classes (was Re: Same again please for OOP)

Alex Martelli aleaxit at yahoo.com
Tue Dec 26 01:08:55 CET 2000


"Moshe Zadka" <moshez at zadka.site.co.il> wrote in message
news:mailman.977739488.28224.python-list at python.org...
    [snip]
> I've learned the hard way not to write __getattr__ methods. Currently,
none
> of my code contains them. True gurus, like Gordon McMillan, can use
__getattr__
> (e.g., in filecmp.py), to get lazy evaluation of attributes, but I tend to
> fear those things.

I'm no guru (not a _Python_ one, I mean; at COM and C++, I'm somewhat
more experienced) yet I've happily used __getattr__ for some lazy evaluation
tasks since quite early on.  Actually, __getattr__ (for lazy evaluation, as
opposed to implicit delegation, which is another cool use) tends to be a
single,
simple thingy that delegates attribute foo to __get_foo__, attribute bar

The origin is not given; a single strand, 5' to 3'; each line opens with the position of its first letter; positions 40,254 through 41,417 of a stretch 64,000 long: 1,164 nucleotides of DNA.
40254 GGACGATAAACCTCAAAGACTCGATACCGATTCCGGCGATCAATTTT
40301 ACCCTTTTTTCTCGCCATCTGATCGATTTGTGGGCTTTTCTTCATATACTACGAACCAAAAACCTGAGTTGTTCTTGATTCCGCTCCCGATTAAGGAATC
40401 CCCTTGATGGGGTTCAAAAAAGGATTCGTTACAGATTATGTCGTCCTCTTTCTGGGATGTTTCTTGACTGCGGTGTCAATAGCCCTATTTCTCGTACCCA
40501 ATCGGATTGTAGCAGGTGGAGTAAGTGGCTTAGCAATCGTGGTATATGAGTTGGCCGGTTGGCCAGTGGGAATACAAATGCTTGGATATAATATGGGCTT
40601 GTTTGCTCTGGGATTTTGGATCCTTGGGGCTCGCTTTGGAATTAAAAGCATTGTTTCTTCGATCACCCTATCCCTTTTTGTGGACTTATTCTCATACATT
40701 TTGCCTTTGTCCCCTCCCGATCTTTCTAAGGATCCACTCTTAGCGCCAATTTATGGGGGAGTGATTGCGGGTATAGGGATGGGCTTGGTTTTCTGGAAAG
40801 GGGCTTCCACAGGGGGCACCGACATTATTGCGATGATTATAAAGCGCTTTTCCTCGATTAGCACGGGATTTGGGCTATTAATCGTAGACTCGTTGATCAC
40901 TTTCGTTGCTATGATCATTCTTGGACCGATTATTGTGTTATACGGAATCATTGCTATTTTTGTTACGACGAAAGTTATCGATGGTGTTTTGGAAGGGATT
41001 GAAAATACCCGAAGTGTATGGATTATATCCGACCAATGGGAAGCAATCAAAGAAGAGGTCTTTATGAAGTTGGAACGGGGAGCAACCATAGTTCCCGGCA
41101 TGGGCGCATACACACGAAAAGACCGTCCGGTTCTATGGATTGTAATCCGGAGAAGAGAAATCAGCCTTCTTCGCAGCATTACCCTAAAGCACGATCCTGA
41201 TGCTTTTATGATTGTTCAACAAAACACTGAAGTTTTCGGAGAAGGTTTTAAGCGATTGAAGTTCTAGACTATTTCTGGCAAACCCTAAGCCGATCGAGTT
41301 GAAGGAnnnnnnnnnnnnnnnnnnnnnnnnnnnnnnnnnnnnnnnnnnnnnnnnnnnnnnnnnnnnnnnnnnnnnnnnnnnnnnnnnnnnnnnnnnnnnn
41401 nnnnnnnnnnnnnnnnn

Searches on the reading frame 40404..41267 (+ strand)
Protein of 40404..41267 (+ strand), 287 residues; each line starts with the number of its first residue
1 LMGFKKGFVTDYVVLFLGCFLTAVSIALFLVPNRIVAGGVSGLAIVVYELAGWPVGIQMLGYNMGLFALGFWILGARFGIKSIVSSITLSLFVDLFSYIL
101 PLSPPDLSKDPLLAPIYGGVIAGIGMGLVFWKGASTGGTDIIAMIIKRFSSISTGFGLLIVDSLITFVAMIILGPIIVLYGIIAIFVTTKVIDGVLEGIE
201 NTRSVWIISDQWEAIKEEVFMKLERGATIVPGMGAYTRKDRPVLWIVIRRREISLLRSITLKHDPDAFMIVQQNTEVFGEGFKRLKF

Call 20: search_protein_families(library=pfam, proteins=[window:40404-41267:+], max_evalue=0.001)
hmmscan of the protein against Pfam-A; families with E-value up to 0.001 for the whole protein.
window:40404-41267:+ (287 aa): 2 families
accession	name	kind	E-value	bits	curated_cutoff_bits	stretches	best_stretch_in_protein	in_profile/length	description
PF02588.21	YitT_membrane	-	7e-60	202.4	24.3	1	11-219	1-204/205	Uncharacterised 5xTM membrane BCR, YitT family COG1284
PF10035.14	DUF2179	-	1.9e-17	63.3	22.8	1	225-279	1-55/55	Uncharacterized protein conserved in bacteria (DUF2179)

to __get_bar__, and so on, and comes from a mixin.


> The "computed attributes" interface needs to be improved befroe Python can
> be said to be not one of *those* languages.

I wouldn't mind getting the __get_foo__ delegation automatically (though
using Boost Python gets me that, I don't _always_ have it around... yet:-),
and I'd love a simpler and more explicit way to express implicit and
automatic delegation of certain attributes to some sub-object, but, with
some naming-conventions and some luck, I haven't been bitten yet (not
in production code -- halfway decent unit tests would show up any silly
error in this area in a prototype, I should hope).

I dearly hope the special-casing of stuff now handled from __getattr__
doesn't get out of hand -- with complex structures and whatever.  I
think 'officializing' the specific-attribute getter/setter naming convention
might solve 80% of the cases at little conceptual cost, and something
like a sequence of (directory, delegate) pairs somewhat parallel to the
current __class__.__bases__ (but, per-object, and with 'filtered'
delegation, rather than 'delegate whatever the delegate can handle')
might add a further 10+%, relegating 'bare __getattr__' to very rare
needs indeed.  I wouldn't mind as a Python user, I'd rejoice as a
teacher of Python to beginners:-).

But __getattr__ ain't too bad... with suitable mixins, I can have even
beginners using it quite productively without real risks of accidents!-)

(__setattr__, now, THAT is admittedly something else again!-)


Alex






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